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12 most beautiful places to visit in lisbon

Lisbon, Portugal’s colorful capital, offers beautiful beaches, green hills with marvelous pastel-colored houses, fascinating meandering alleys, and spectacular scenery at every turn. Having traveled to Lisbon and being among the beauty of Europe’s city, selecting the most beautiful places that are within Lisbon and limited to 12 is quite hard. However, here are my top 12 picks of places that are incredibly beautiful in this enigmatic city of Bhopal.

1. Praça do Comércio

The Praça do Comércio, also known as the Commerce Square, is one of the most famous plazas in Lisbon which is located on the bank of the Tagus River. The spacious area is enclosed by exquisite galleries and constructions which were designed in the spirit of the 18th century with the use of lemon yellow as the primary color. The neoclassical façade of Rua Augusta Arch provides glimpses of the river and more bridges over it. Whilst a home to cafes that opened up to the border a statue of King José I and a mirror image of a fountain in the middle of the Praça do Comércio it is a photographer's paradise.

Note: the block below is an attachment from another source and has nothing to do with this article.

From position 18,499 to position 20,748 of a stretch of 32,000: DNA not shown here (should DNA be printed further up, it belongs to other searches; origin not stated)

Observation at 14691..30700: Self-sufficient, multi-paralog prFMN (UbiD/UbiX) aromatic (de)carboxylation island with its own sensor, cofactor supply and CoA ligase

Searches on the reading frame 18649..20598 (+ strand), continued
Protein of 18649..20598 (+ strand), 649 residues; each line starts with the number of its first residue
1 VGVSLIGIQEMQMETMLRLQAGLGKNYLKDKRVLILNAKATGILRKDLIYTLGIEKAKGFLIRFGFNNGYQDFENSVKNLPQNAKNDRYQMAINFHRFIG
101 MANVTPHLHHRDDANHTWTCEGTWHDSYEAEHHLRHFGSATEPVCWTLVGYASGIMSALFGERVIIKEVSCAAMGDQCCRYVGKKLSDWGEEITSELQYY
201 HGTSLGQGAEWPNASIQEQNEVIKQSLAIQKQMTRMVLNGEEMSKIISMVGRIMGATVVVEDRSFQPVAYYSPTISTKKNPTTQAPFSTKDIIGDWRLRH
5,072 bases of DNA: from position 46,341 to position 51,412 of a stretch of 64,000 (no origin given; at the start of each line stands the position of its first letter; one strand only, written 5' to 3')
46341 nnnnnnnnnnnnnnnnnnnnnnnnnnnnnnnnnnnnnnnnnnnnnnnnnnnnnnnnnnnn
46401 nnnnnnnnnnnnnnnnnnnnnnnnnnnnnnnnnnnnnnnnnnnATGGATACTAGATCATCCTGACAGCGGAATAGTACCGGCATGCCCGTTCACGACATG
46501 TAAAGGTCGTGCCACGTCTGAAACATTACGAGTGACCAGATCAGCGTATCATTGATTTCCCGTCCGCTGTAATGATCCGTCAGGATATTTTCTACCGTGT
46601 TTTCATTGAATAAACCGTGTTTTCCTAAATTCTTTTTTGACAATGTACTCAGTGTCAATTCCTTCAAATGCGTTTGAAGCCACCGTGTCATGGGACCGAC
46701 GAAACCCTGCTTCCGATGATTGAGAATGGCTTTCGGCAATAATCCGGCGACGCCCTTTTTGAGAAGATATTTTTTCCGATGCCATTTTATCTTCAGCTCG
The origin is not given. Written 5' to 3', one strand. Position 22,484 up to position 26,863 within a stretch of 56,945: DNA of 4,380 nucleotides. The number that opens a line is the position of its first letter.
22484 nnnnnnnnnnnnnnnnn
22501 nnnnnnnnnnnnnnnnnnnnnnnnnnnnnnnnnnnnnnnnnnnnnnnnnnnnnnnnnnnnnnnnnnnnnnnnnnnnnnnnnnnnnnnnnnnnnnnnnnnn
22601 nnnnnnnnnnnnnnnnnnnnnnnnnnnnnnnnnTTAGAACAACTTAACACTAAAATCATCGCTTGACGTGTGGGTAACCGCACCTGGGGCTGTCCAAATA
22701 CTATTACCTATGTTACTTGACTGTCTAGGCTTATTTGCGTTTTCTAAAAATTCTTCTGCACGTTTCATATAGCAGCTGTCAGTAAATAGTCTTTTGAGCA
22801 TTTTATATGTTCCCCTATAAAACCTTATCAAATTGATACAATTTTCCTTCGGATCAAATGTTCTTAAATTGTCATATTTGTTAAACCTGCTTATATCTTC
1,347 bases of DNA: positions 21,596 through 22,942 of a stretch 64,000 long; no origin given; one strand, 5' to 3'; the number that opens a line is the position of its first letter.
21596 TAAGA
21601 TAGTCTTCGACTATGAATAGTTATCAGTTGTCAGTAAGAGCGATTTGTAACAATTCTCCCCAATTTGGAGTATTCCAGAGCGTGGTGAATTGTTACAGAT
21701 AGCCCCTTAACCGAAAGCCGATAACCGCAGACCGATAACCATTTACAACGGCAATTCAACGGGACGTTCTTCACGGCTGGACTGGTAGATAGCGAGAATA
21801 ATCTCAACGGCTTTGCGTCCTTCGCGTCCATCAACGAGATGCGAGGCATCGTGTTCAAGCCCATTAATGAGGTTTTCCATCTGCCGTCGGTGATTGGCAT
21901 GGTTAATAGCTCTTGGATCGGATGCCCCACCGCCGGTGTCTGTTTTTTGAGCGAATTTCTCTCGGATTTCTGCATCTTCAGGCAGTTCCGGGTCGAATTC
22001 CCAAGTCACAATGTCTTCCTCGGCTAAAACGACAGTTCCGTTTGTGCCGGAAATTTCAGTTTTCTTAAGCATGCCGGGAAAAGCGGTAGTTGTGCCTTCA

2. Igreja de Nossa Senhora do Monte ou Miradouro da Senhora do Monte

The last viewpoint is the Miradouro da Senhora do Monte, located at the top of Lisbon with no shops, noise or crowds and it is home to what most believe to be the ultimate views of the city. From here, one has a bird’s eye view of all of Lisbon as well as the Tagus River valley and everything in between from under the swaying trees. The atmospheric viewpoint shows the red-tiled roofs of the city, the toy-like buildings with pale colors thereby sliding down the hills to the river, and some of the famous attractions such as the castle and the 25th April Bridge.

3. Belem Tower